At turn on, a substantial portion of the source voltage of 300 to 400 V is applied by the secondary 24 between the electrodes 14 and 16. This high voltage induces a current in the gas. As the gas becomes increasingly ionized, the impedance of the gas decreases thereby increasing the current through the gas as well as through reactance 30. This results in a reduction of the voltage drop across the primary winding 22. The operation of the circuit stabilizes at a lower voltage drop across primary winding 22 of about 40 V and lower current through the gas.
In the circuit of FIG. 1, sputtering damage occurs during the turn on period when the current between the electrodes through the gas is just being established at which time a relatively high voltage differential (the "cathode fall" voltage) exists between each of the electrodes and the ions in the gas surrounding the electrodes. This causes the crashing of the ions into the electrodes. Eventually, the electrodes will be heated to a sufficient temperature to sustain thermionic emission at a level which reduces the cathode fall voltage thereby limiting the sputtering damage to the turn on period.
FIG. 2 is a block diagram illustrating the principal components according to the invention. A gas enclosure 36 encloses a gas 38. Electrodes 40 and 42 are provided within the enclosure 36. A power supply 44 supplies power to the circuit at turn on actuated by switch 46. A heater current driver circuit 48 is provided to drive current through each of the electrodes 40 and 42. An arc current driver 50 is provided to drive current between the two electrodes 40 and 42. An arc current delay circuit 52 is provided for delaying the application of the arc current between the electrodes.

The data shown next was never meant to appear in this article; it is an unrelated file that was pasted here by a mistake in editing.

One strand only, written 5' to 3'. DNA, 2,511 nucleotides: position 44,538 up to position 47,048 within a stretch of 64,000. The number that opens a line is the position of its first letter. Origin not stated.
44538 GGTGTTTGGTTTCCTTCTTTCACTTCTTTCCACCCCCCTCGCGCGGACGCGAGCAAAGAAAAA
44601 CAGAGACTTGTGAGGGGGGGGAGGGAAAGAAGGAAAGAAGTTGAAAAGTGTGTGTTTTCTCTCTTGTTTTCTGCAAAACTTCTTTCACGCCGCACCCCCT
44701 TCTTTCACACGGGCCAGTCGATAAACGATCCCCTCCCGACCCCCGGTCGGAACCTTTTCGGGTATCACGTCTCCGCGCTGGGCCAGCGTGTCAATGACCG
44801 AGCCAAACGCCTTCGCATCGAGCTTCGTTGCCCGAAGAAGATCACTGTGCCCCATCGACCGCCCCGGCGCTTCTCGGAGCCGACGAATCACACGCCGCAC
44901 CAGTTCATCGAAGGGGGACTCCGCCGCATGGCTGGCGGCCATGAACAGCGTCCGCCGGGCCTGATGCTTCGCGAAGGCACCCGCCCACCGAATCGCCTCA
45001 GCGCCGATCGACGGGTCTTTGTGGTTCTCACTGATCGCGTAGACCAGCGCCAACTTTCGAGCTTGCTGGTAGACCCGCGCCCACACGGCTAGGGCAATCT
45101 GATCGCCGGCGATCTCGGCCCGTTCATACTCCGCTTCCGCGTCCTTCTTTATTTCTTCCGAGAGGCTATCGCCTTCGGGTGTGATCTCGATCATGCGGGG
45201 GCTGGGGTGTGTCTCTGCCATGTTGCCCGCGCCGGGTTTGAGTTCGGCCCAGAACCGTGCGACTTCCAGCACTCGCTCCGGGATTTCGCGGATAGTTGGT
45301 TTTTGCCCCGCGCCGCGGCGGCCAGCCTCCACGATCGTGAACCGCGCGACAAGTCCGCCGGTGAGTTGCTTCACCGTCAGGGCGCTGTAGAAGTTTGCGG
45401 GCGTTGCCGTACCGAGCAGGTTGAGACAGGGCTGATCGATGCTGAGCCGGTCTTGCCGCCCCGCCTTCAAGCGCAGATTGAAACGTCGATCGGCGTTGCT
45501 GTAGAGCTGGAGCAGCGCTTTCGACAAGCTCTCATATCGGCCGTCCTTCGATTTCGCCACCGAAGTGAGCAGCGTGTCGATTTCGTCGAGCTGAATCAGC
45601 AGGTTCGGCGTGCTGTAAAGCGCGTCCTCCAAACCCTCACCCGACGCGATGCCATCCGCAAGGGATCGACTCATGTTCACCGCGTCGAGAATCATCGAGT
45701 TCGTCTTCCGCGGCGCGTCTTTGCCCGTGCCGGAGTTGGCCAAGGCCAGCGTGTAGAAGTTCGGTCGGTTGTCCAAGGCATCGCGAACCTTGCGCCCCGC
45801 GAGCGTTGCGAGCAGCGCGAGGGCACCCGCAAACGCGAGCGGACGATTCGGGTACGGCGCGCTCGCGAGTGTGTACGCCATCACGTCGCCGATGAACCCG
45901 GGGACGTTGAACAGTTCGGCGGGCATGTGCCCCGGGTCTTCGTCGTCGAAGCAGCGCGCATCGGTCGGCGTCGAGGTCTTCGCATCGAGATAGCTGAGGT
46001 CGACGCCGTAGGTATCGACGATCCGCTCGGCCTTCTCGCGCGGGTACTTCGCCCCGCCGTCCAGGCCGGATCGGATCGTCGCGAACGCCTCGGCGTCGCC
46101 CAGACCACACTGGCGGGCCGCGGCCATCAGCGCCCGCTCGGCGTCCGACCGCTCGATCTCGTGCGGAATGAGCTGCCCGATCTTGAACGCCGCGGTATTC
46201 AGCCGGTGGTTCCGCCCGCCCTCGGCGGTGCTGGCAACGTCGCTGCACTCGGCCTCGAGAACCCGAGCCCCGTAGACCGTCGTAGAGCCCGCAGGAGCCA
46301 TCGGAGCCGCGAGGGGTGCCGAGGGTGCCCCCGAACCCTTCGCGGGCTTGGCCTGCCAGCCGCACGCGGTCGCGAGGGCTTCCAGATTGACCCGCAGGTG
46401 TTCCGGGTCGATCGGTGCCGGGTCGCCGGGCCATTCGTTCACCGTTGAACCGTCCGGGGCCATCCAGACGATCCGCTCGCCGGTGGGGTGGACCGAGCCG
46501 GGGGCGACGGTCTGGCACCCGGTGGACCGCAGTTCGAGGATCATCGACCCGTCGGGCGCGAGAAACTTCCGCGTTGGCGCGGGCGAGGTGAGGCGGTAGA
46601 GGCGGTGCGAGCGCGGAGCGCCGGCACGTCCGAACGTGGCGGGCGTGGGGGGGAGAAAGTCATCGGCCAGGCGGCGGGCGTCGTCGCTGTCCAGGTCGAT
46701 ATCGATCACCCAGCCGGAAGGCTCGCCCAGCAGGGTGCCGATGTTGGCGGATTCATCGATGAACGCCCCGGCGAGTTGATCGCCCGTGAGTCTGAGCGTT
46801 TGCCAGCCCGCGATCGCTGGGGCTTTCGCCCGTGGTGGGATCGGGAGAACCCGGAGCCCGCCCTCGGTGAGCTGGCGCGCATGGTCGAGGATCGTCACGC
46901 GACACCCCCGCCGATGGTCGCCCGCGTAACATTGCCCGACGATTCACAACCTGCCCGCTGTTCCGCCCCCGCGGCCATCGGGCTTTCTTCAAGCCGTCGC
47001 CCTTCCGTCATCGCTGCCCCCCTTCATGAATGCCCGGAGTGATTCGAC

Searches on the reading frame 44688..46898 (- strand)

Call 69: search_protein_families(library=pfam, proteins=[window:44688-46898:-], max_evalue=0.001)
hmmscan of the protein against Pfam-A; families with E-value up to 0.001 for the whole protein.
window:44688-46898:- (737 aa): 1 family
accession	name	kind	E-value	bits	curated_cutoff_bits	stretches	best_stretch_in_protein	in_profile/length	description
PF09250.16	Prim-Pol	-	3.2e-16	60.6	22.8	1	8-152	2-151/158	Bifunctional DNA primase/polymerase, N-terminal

When the switch 46 is closed thereby commencing the turn on of the lamp, power is supplied to the arc current driver 50, the heater current driver 48 and the arc current delay circuit 52. The heater current driver acts to drive a current through each of the electrodes 40 and 42 thereby heating them up. The arc current delay circuit 52 includes a timing circuit for applying a pre-determined time delay before enabling the arc current driver circuit 50 to drive arc current between the electrodes 40 and 42. The predetermined delay enables the current from the heater current driver 48 to cause the electrodes 40 and 42 to heat to a sufficient level to provide the thermionic emission and a cathode fall voltage of approximately 3.5V, before applying the arc current between the electrodes. This significantly reduces the sputtering damage that would occur to the electrodes if the arc current were applied simultaneously with the heater current, as is the case in the prior art circuit of FIG. 1.